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Anegada Iguana (Cyclura pinguis) Fact Sheet
Anegada Iguana (Cyclura pinguis)
Image credit: © San Diego Zoo Wildlife Alliance. All rights reserved.
Class: Reptilia - reptiles
Family: Iguanidae - Iguanas, iguanids, chuckwallas, and American arboreal lizards
Species: Cyclura pinguis - Anegada Iguana
Males: 4.0 kg (8.8 lb), on average
Female: 2.9 kg (6.4 lb), on average
Male: 45.0 cm (1.5 ft), on average
Female: 41.3 cm (1.4 ft), on average
About 60 cm (2.0 ft)
Dusty brown back legs and sides; dorsal spines can be brilliant turquoise blue
|Distribution & Status
||Behavior & Ecology
British Virgin Islands (Anegada Island), West Indies (Caribbean Sea)
Sandy scrub with woody shrubs, grasses, and a few trees.
Critically Endangered (2019 assessment)
Appendix I (UNEP 2019)
U.S. Fish and Wildlife Service: Endangered
Population in Wild
Crawl, walk, run. Climb trees often to feed. May reach for food on two back legs.
Mainly inactive. Bask in the sun during the morning.
Defend home ranges against individuals of the same sex. May live in groups.
Leaves and fruits
Mainly feral cats and dogs. Other observations of native snakes and a kestral preying on transloated Anegada Island iguanas.
|Reproduction & Development
Females: around 7-9 years old
June-July, after spring rains
90-92 days, on average
13 eggs, on average (range 1-20)
At least 40 years
- Only about 250 individuals remaining; Critically Endangered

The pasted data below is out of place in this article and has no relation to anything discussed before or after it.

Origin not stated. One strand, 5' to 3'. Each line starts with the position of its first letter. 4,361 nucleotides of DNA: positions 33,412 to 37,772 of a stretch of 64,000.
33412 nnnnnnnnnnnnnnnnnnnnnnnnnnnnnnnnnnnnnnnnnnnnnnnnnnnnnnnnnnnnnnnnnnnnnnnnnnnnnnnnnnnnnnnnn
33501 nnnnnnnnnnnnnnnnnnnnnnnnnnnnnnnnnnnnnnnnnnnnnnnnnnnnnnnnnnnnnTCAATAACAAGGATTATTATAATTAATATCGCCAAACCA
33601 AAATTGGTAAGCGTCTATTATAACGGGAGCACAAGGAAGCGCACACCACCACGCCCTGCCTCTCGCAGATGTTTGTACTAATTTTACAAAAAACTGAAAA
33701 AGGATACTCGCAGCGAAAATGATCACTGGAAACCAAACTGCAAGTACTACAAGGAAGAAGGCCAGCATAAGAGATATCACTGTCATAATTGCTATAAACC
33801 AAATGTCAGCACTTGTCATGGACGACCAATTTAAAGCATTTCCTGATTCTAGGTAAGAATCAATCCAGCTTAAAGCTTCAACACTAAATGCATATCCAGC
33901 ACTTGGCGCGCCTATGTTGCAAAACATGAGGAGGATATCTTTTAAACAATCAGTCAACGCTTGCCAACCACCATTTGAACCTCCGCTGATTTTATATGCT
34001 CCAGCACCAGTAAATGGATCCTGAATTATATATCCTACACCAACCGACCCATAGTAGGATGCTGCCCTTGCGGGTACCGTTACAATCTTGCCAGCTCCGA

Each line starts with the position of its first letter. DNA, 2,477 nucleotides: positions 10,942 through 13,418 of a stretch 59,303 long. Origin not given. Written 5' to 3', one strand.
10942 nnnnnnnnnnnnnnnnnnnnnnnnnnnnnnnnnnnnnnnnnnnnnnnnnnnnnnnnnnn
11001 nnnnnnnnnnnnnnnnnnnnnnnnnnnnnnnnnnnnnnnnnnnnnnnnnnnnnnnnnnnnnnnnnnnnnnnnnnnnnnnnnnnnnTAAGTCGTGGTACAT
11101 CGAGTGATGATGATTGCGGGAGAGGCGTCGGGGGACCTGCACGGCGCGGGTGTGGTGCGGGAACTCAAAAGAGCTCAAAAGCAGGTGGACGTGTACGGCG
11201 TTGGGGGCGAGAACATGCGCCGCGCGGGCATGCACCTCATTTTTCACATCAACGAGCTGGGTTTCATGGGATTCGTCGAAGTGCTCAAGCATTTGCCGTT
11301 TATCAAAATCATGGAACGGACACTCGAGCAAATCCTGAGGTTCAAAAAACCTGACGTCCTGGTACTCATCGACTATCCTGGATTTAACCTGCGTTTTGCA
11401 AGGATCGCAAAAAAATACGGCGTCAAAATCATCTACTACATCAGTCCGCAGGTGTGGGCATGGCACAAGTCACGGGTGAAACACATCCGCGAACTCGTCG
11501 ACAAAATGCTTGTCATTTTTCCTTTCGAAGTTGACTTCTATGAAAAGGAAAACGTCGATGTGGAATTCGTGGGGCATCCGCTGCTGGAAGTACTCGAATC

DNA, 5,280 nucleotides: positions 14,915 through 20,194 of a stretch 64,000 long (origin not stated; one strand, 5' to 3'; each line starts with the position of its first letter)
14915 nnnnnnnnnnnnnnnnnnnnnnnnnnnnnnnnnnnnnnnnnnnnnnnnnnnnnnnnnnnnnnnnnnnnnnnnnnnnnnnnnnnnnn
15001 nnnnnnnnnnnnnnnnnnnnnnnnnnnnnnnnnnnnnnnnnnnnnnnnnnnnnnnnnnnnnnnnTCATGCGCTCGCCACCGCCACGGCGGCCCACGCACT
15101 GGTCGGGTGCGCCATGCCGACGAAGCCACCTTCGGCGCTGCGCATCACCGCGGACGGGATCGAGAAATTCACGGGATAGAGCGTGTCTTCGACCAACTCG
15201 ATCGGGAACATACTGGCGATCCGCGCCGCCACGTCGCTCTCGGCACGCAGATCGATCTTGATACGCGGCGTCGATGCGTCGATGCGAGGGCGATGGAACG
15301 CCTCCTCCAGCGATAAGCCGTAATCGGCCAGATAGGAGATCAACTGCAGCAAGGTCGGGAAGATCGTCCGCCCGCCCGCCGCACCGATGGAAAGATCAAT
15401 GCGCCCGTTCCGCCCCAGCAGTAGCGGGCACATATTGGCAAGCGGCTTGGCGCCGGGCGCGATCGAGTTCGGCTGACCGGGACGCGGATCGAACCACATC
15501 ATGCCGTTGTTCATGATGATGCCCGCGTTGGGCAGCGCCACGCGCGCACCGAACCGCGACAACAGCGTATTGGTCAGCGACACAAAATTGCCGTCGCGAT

- Feral cats kill most small juveniles
- Use visual displays and olfactory channels to communicate
- Strong competition among males
- Eyes flush bright crimson when agitated
- Browsing by these iguanas promotes growth in plants and helps to disperse their seeds
- Compete with free-ranging livestock
- Studied and successfully raised in managed care by the San Diego Zoo; headstarting programs
About This Fact Sheet
© 2010-2020 San Diego Zoo Wildlife Alliance. Minor updates to Physical Characteristics and Reproduction in 2017. IUCN Status and current population estimates updated Oct 2020.
How to cite: Anegada Iguana (Cyclura pinguis) Fact Sheet. c2010-2020. San Diego (CA): San Diego Zoo Wildlife Alliance; [accessed YYYY Mmm dd]. http://ielc.libguides.com/sdzg/factsheets/ anegadaiguana
(note: replace YYYY Mmm dd with date accessed, e.g., 2015 Sep 10)
Disclaimer: Although San Diego Zoo Wildlife Alliance makes every attempt to provide accurate information, some of the facts provided may become outdated or replaced by new research findings. Questions and comments may be addressed to firstname.lastname@example.org.
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An Anegada Iguana hatchling emerges from its nest.
Image credit: © Jeff Lemm. All rights reserved. Used with permission from the artist.